Chakotay and Seven must walk through the fire ignited by their pasts, while Harry tries to ignite an old flame.
Written by MaquisKat
Beta by Jeffrey Harlan
Produced by Thinkey, Anne Rose and Coral
Release 5 Dec 2001
The cool breeze coming up from the bay fluttered through strands of Seven’s hair as she and the Doctor walked slowly down the streets of San Francisco. Though the walk was suggested as a way for her to relax, the unfamiliar surroundings did nothing to ease her discomfort at the recent takeover of her body by the Serniax intelligence. Though many would not understand it, this experience had been much more discomforting for Seven than her memories of being a Borg. There, she had a voice; it was one voice among many, but it was still a voice. In this most recent incident, she had had no voice, no input. She had not been a part of what was going on around her and that was even more frightening to her then the thought of being part of the collective was to most humans. The illogical thought that she wished to be back at Starfleet Command; familiar enough by virtue of having stayed there since their return to Earth and in the similarity to the interior of Voyager, invaded her mind but she dismissed it. Knowing she was as safe here, amidst the busy shops of historical Chinatown as she was amongst the familiar spires of headquarters. Her mind continued to wander in this train of thought until the Doctor’s familiar, exasperated tone pulled her mind out of the introspective spiral she found herself in.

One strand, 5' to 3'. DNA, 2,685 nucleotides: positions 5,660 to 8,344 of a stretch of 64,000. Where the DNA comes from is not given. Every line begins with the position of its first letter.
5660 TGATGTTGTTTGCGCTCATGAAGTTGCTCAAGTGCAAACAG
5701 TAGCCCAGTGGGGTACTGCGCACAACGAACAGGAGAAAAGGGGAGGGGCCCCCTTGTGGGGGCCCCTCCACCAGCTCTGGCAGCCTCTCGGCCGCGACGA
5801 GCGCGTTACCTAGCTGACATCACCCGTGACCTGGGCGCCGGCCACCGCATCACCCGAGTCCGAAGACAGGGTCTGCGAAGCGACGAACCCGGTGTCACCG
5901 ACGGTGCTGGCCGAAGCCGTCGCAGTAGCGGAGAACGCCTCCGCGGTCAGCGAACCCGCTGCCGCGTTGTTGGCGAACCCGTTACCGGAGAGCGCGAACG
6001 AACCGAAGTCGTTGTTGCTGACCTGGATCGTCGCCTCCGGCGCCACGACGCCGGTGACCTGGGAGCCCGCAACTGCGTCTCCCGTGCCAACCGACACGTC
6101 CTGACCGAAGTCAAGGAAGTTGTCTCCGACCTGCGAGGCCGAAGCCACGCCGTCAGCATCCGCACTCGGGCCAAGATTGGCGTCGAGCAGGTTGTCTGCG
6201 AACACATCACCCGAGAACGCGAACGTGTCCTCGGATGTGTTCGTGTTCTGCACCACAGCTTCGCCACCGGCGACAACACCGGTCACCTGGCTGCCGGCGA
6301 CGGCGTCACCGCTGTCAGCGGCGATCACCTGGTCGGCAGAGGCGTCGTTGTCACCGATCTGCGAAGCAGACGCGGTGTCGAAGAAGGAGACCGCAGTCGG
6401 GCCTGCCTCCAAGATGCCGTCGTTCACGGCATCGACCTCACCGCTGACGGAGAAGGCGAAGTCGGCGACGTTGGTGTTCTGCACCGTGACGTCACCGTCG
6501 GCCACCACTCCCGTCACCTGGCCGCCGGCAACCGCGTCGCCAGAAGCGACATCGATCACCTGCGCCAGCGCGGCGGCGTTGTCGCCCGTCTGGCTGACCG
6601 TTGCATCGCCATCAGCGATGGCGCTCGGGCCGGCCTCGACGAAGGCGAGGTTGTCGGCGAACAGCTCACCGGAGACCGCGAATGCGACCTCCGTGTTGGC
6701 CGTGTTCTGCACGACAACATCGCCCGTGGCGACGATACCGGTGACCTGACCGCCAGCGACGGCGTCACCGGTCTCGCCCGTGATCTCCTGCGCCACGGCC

"Seven," he stopped and looked at her seriously, "I brought you out here so you could relax. From the way you look you’re doing nothing of the sort."